How might nonfibrillar Aβ-(1-42) activate NF-κB signaling in microglia? Previous studies showed that Aβ-(1-40) interacts with tumor necrosis factor-α receptor I on the neuronal surface to induce NF-κB nuclear translocation in these cells (
      • Li R.
      • Yang L.
      • Lindholm K.
      • Konishi Y.
      • Yue X.
      • Hampel H.
      • Zhang D.
      • Shen Y.
      ). Another receptor, the receptor for advanced glycation end products (
      • Yan S.D.
      • Chen X.
      • Fu J.
      • Chen M.
      • Zhu H.
      • Roher A.
      • Slattery T.
      • Zhao L.
      • Nagashima M.
      • Morser J.
      • Migheli A.
      • Nawroth P.
      • Stern D.
      • Schmidt A.M.
      ), also binds to Aβ peptides and activates NF-κB signaling directly or indirectly (
      • Arancio O.
      • Zhang H.P.
      • Chen X.
      • Lin C.
      • Trinchese F.
      • Puzzo D.
      • Liu S.
      • Hegde A.
      • Yan S.F.
      • Stern A.
      • Luddy J.S.
      • Lue L.F.
      • Walker D.G.
      • Roher A.
      • Buttini M.
      • Mucke L.
      • Li W.
      • Schmidt A.M.
      • Kindy M.
      • Hyslop P.A.
      • Stern D.M.
      • Du Yan S.S.
      ). It remains to be determined which receptors nonfibrillar Aβ-(1-42) interacts with on the surface of microglia to activate NF-κB signaling. Microglial NF-κB signaling could be further stimulated by factors released from injured neurons, resulting in a vicious cycle exacerbating microglia-dependent neurotoxicity. NF-κB activation in astrocytes might help maintain or counteract this vicious cycle (Fig. 7B). Although several components of this hypothetical framework remain to be tested experimentally, our findings strongly suggest that inhibiting the activation of NF-κBorofNF-κB-dependent microglial gene products such as cathepsin B could block this pathogenic cascade and increase neuronal survival in AD.
      Our results also suggest that neuronal NF-κB signaling is unlikely to play an important role in microglia-mediated Aβ toxicity. In fact, no constitutive and Aβ-stimulated NF-κB signaling was observed in neurons in the culture conditions used in this study. In contrast, incubation of mixed cultures with a high concentration (50 mm) of KCl increased NF-κB-dependent dEGFP expression in neurons (data not shown). In a similar vein, KCl and other factors that can promote NF-κB activation may account for the NF-κB activation observed in cerebellar granule neurons and hippocampal neurons in previous studies (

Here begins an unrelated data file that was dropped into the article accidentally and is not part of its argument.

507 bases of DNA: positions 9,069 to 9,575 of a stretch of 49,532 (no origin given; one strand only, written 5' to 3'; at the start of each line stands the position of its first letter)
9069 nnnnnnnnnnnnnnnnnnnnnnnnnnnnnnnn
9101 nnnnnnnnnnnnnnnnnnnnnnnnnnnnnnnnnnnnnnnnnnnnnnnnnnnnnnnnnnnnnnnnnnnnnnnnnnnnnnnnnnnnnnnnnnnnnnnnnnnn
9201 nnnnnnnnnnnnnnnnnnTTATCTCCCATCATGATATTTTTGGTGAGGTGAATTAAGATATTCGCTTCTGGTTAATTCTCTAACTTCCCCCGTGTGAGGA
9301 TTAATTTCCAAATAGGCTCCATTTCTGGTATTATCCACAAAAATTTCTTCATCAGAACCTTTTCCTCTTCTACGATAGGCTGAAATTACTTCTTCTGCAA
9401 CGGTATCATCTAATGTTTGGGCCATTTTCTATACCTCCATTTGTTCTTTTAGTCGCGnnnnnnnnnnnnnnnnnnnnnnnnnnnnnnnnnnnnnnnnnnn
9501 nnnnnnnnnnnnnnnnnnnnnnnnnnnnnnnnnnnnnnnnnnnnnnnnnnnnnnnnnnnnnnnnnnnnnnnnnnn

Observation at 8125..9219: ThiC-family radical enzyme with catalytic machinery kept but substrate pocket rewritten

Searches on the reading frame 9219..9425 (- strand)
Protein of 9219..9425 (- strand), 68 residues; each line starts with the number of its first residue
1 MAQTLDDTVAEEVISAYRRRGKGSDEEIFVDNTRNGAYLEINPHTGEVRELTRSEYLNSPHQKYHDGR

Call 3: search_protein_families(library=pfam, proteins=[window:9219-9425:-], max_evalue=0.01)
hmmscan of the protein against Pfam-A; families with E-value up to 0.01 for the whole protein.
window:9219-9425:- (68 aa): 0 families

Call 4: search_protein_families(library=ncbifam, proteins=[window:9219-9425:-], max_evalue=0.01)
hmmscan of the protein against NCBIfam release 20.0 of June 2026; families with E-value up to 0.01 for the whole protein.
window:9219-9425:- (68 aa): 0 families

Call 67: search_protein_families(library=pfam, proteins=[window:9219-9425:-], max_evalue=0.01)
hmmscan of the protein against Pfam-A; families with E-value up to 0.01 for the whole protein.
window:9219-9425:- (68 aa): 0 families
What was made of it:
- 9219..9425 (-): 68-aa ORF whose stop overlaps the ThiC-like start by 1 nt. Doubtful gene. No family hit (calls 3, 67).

• Li R.
      • Yang L.
      • Lindholm K.
      • Konishi Y.
      • Yue X.
      • Hampel H.
      • Zhang D.
      • Shen Y.
      ,
      • Kaltschmidt C.
      • Kaltschmidt B.
      • Neumann H.
      • Wekerle H.
      • Baeuerle P.A.
      ,
      • Meffert M.K.
      • Chang J.M.
      • Wiltgen B.J.
      • Fanselow M.S.
      • Baltimore D.
      ). The presence of high concentrations of KCl might have enhanced NF-κB activation in cerebellar granule cells (
      • Kaltschmidt B.
      • Uherek M.
      • Wellmann H.
      • Volk B.
      • Kaltschmidt C.
      ), and retinoic acid, an NF-κB-stimulating factor and a component of the commonly used B27 supplement, might have enhanced NF-κB signaling in cultured hippocampal neurons (
      • Li R.
      • Yang L.
      • Lindholm K.
      • Konishi Y.
      • Yue X.
      • Hampel H.
      • Zhang D.
      • Shen Y.
      ,
      • Kaltschmidt C.
      • Kaltschmidt B.
      • Neumann H.
      • Wekerle H.
      • Baeuerle P.A.
      ,
      • Meffert M.K.
      • Chang J.M.
      • Wiltgen B.J.
      • Fanselow M.S.
      • Baltimore D.
      ).
      Besides the absence of such NF-κB-stimulating additives in our cultures, the design of our reporter construct may have also helped focus our detection on Aβ-induced NF-κB activation. NF-κB-independent expression was minimized by including only the κB enhancer elements and the TATA box without any constitutive promoter, such as the SV40 promoter, which was used in another reporter construct (
      • Bhakar A.L.
      • Tannis L.L.
      • Zeindler C.
      • Russo M.P.
      • Jobin C.